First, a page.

COLUMBUS, Ind — The trucking industry revolves around the Class 8 tractor — it’s America’s iron workhorse, helping to deliver necessary goods across the nation each day.
But the latest data from ACT Research shows that while new tractor orders are strong, used units aren’t moving at the pace they once did.
While preliminary used Class 8 tractor retail sales volumes decreased 9% month-over-month in September, according to ACT, new Class 8 tractor orders rose from August to September in spite of interest rate hikes. September new Class 8 orders totaled 53,700 units, according to ACT.
NEW TRACTOR SALES
Heavy and medium duty net orders both took giant steps up from August levels in September, both on a nominal as well as seasonally adjusted basis, according to ACT.
“For now, business activity is winning the tug of war with higher interest rates,” Eric Crawford, ACT Research’s vice president and senior analyst, said. “That said, we expect this dynamic to shift … as the Fed continues its aggressive push to subdue inflation.”
Additionally, Class 5 and Classes 6-7 are segmented by trucks, buses, RVs and step van configurations, while Class 8 is segmented by trucks and tractors with and without sleeper cabs.
This report includes a six-month industry build plan, backlog timing analysis, historical data from 1996 to the present in spreadsheet format, and a ready-to-use graph package. A first look at preliminary net orders is also published in conjunction with this report.
Crawford said production levels were ahead of OEM build plans for both heavy-duty and medium duty by a considerable margin.
“Otherwise, activity was largely in line with expectations: one, more Class 8 OEMs began opening 2023 order boards, and two, HD and MD cancellation volumes and rates remain low, albeit up from prior month for Class 8 following the record low set in August.”
Crawford said that while underlying economic activity remains elevated, the record-breaking orders were also a function of customers’ inability to secure as much equipment in 2021 and 2022 as they’d preferred, creating pent-up demand for 2023, as well as a burst of activity when 2023 order boards were opened more broadly.
“In other words, had supply chain and labor issues not dampened 2022 build rates, or had 2023 build slots already been widely available for orders to be placed, we think orders would have been strong, but not record-breaking strong,” Crawford said.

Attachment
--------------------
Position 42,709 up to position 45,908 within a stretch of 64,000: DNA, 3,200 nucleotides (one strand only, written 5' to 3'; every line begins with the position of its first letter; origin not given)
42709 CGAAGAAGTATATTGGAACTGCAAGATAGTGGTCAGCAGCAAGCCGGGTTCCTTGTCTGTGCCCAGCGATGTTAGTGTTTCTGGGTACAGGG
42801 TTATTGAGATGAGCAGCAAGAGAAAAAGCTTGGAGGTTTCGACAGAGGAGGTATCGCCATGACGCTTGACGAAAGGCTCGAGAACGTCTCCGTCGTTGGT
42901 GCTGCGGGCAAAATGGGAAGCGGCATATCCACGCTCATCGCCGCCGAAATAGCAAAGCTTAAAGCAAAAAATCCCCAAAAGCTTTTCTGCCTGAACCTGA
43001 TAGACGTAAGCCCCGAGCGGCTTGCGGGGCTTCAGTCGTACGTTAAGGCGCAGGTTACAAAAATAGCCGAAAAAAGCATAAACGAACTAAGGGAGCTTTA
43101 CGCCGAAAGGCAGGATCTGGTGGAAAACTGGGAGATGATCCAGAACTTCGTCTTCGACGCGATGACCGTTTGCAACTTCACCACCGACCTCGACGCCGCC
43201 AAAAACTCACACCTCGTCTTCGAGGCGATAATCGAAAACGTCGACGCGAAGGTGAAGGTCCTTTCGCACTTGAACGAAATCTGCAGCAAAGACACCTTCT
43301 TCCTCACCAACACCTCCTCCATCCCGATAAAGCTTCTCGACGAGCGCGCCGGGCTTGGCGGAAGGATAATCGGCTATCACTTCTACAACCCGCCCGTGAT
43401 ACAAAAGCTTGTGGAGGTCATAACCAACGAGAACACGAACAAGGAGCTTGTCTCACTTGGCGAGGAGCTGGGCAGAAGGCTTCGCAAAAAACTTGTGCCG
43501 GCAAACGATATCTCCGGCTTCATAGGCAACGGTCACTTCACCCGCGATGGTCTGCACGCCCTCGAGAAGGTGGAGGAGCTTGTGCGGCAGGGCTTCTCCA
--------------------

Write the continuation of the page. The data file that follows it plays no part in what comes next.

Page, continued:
USED TRACTOR SALES
Preliminary used Class 8 tractor retail sales volumes decreased 9% month-over-month in September from August.
September 2022 sales were also 29% lower compared to September of 2021, according to ACT.
Other data from August 2022 to September 2022 showed that the average retail price for used Class 8 tractors fell 3%, average miles increased 2% and average age contracted 4%.
Compared to August of 2021, the average retail price was 18% higher, with average miles and age both greater by 3% and 1%, respectively.
“Retail unit sales reflect the challenges of both waning demand, as well as the curtailed flow of units coming from trade-ins,” Steve Tam, vice president at ACT Research, said. “Encoded in the supply-demand dynamics, the impact of pricing is to the downside.”
Tam said the final interpretation depends on one’s role as a buyer or a seller.
“Miles and age appear to be holding less sway over pricing but are also arguably mixed. Looking ahead, prices are likely to continue their downward trek into the first half of 2023, before starting to head higher, predicated on underlying economic and freight assumptions,” he said.
Relating to new truck builds, Tam said that if history is any indication, September new truck builds, which totaled nearly 26,000 units, will translate into a meaningful uptick in the market in November or December once those units have worked their way through repair and reconditioning.
“Of course, this assumes there are customers lined up with dollars (or financing) in hand to put those units to work,” he said. “Given supply has been a bigger issue than demand, which is probably a safe assumption.”
The Trucker News Staff produces engaging content for not only TheTrucker.com, but also The Trucker Newspaper, which has been serving the trucking industry for more than 30 years. With a focus on drivers, the Trucker News Staff aims to provide relevant, objective content pertaining to the trucking segment of the transportation industry. The Trucker News Staff is based in Little Rock, Arkansas.